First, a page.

[M3devel] 64-bit big endian?

Jay K jay.krell at cornell.edu
Tue Aug 27 10:03:17 CEST 2013

There likely are no gcc-isms in the code.
The C code that is in there has been compiled with Visual C++ (partly), Digital cc, Sun cc, maybe others that I'm forgetting (bundled K&R HP-UX cc? a weirdo SGI cc I found.. VMS cc?). Sun cc definitely. Tru64 cc fairly recently.
It is just that someone needs to have already ported the gcc backend to the target.
We carry a form of the gcc backend with us. At least for now, and for a very long time (10+ years).
I have a C-generating backend, in very good shape, but nobody else uses it yet. It can compile the entire system and has a better debugging experience on systems with no m3gdb support (e.g. MacOSX).
 > Are you saying you have CM3 running on it?
I don't currently. I haven't powered on those machines in over a year now.
But I was working on it. The point is though, it is generally pretty easy.
OpenBSD is a slight challenge because mainline gcc no longer supports it.
But they have ports. You get to merge a little the ports to our fork of mainline.
But most of the diffs are not in the backend anyway. Mostly OpenBSD/mips is the same Linux/mips, etc. They generally all share calling conventions and assembler syntax, and that is mostly all the backend cares about.
Occasionally a small problem is found.
For example we over-use bitfields and that showed up as a problem on MIPS.
I was also working on Irix.
The system is very portable and has been shown to run with little additional effort on a number of systems.
It used to be the biggest part of a port was rewriting /usr/include in Modula-3.
It was tedious and error prone. But I fixed that. We now have our own C to bridge that safely once and done.
 - Jay
> Date: Tue, 27 Aug 2013 07:51:46 +0000
> From: microcode at zoho.com
> To: m3devel at elegosoft.com
> Subject: Re: [M3devel] 64-bit big endian?
> On Tue, Aug 27, 2013 at 07:35:28AM +0000, Jay K wrote:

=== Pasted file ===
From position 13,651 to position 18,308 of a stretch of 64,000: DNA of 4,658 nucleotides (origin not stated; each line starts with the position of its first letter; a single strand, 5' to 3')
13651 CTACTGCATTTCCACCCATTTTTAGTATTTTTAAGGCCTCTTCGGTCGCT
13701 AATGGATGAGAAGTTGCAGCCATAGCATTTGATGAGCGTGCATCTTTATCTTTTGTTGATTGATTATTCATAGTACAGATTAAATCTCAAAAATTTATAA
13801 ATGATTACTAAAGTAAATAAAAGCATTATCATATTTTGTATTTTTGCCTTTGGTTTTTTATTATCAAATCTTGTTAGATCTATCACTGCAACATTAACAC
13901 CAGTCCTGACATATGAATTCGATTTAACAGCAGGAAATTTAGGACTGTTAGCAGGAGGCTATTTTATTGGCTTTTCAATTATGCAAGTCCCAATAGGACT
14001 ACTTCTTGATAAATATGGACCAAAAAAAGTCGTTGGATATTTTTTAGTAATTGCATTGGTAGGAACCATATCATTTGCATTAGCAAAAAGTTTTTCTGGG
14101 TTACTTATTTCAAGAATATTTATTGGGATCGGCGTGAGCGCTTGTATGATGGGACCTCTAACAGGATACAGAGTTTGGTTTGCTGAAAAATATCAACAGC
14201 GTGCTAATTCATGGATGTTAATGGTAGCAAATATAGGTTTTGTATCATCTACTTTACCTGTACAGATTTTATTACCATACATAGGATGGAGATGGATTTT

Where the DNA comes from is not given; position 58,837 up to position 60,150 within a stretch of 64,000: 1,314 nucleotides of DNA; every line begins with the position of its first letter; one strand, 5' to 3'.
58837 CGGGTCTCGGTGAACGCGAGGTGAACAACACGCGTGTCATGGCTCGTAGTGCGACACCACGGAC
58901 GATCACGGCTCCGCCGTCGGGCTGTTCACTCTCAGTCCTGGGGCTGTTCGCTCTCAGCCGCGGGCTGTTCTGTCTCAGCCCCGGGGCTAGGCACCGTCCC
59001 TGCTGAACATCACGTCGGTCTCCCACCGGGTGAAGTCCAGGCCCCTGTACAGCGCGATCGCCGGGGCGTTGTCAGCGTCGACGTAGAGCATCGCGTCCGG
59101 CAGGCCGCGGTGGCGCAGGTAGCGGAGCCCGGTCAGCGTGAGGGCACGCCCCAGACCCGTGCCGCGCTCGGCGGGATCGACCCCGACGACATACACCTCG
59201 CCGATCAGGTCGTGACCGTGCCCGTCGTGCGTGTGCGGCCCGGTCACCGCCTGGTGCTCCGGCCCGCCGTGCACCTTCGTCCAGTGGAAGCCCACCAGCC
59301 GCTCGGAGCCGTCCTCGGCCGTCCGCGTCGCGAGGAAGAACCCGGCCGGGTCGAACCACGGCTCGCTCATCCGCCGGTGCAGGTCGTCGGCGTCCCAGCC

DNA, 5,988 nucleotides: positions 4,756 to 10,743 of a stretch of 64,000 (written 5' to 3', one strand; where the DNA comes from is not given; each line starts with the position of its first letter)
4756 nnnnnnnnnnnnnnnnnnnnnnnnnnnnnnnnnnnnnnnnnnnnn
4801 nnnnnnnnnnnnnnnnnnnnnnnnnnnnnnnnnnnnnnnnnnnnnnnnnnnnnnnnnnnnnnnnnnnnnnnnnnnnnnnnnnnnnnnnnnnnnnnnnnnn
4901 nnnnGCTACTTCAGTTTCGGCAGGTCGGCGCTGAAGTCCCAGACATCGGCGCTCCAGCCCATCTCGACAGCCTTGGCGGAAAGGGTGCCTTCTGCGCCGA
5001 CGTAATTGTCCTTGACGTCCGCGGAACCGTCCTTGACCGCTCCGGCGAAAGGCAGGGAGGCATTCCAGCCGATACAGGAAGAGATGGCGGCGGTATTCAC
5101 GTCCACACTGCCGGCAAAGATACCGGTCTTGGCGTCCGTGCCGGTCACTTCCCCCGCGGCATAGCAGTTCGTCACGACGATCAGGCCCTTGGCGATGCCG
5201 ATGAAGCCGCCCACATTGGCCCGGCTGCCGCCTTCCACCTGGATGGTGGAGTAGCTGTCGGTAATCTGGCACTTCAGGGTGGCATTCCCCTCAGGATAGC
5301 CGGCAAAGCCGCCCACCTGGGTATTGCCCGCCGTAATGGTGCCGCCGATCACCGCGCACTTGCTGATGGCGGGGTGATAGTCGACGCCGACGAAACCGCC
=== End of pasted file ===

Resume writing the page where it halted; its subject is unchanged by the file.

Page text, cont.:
> >  > There are a little-endian MIPS64 boxes also,
> > 
> > OpenBSD/loongson? I was running on that.
> Yes, that's what I was thinking of. Are you saying you have CM3 running on
> it?
> > We are extremely portable. Endianness is of almost no concern. Processor
> > is of almost no concern. 
> > We use the gcc backend and pthreads for portability. Or Windows.
> >  The gcc requirement will be relaxed to any C or C++ compiler.
> That will really be great. A lot of times I want to run something and it has
> gcc-isms and doesn't build with other compilers.
> > The system was implemented to be about that portable and I believe I
> > fairly well proved it succeeded. I got it to run on several similar
> > systems that it hadn't run on or hadn't recently run on, and I got close
> > on still others. Give just a bit of time and hardware, I'm
> > IA64/HPUX/Irix/VMS/AIX/Tru64 whatever you can muster, we'll work with
> > it. But most of these systems people don't use anyway. 
> I have friends with a lot more hardware than me and they seem to just accept
> the fact they can only run software X on boxes a and b and not c, d or e. I
> don't like to get stuck not being able to run something on the few different
> boxes I have so I tend not to look too hard at stuff that won't run
> everywhere. I've been so busy with other projects that I haven't had time to
> look at Modula-3 (not just CM3) but it's definitely on my list since I do
> appreciate good language design. I was impressed on all the platform support
> I saw on the homepage and I've been lurking on the mailing list to see what
> you guys are up to.
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